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The COVID-19 pandemic has put unprecedented strain on virtually all businesses. Restaurants and retailers have few patrons, and many office buildings are nearly empty as their former occupants work from home. Meanwhile, rent payments on these properties continue to come due each month.

If you sign a contract that requires arbitration of disputes, and then decide you don’t like the terms of the deal you’ve made, don’t expect the courts to let you bypass that arbitration.

California businesses are required to make reasonable accommodations to the needs of customers with disabilities. But what happens when a Californian who is blind is unable to shop on the website of a company based in another state?

It is common for California married couples who buy a home or other real estate to take title as joint tenants (usually to avoid probate if one spouse dies), but to regard it as community property. What happens when one of the spouses declares bankruptcy? Can the bankruptcy trustee seize the jointly owned property to satisfy the bankrupt spouse’s debts, or can the trustee only reach the debtor spouse’s 50 percent share?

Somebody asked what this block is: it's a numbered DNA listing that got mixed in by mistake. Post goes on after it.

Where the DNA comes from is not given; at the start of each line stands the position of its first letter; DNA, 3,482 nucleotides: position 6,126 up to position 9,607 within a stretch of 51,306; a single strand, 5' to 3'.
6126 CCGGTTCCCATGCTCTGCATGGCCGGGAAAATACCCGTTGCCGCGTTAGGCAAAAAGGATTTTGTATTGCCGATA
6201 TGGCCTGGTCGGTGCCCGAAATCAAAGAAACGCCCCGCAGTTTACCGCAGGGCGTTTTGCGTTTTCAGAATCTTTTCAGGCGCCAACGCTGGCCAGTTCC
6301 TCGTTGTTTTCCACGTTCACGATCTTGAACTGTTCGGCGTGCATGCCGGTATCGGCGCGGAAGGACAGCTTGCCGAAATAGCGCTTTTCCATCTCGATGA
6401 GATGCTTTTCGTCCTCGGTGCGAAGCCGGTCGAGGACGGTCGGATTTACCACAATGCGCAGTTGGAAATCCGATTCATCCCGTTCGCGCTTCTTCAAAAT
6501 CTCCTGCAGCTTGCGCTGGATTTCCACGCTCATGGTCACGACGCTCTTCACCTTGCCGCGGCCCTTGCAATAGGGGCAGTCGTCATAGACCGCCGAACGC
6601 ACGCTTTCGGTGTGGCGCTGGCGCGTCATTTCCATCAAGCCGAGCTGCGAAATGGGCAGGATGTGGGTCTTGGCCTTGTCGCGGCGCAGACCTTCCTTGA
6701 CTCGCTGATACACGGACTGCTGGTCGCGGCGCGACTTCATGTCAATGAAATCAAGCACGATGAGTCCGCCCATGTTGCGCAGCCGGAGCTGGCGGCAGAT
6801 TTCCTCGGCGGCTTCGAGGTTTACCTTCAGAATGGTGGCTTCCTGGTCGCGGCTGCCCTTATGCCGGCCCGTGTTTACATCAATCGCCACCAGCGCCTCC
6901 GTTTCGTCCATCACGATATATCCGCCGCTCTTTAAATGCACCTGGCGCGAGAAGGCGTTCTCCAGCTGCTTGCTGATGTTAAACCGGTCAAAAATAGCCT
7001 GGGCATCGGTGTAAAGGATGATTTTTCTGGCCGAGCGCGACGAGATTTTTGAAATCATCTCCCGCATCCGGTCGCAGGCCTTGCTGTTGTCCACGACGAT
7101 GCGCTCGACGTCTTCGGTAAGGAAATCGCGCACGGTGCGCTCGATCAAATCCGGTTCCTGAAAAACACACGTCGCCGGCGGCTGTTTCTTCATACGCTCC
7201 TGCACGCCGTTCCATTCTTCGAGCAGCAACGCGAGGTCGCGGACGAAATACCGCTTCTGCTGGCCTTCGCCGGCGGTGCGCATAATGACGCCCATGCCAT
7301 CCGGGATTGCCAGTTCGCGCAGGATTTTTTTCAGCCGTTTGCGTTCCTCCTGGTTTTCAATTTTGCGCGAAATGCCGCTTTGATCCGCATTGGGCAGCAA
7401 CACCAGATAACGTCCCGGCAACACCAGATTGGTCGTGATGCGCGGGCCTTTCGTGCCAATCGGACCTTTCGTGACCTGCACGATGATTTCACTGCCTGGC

Let’s say you own a ranch and, to make some extra cash, you sell the rights to extract oil, coal and other minerals that might lie under your land. Then you do some digging, and uncover a fossilized dinosaur skeleton.

Many property owners and tenants today are wondering about the legal implications of the Covid-19 virus on leases and real estate contracts. These issues can be complex, often involving paragraphs of dense legalese. Valensi Rose has prepared this plain-English summary of key areas in which the pandemic (and government efforts to deal with it) may affect leases and real estate contracts.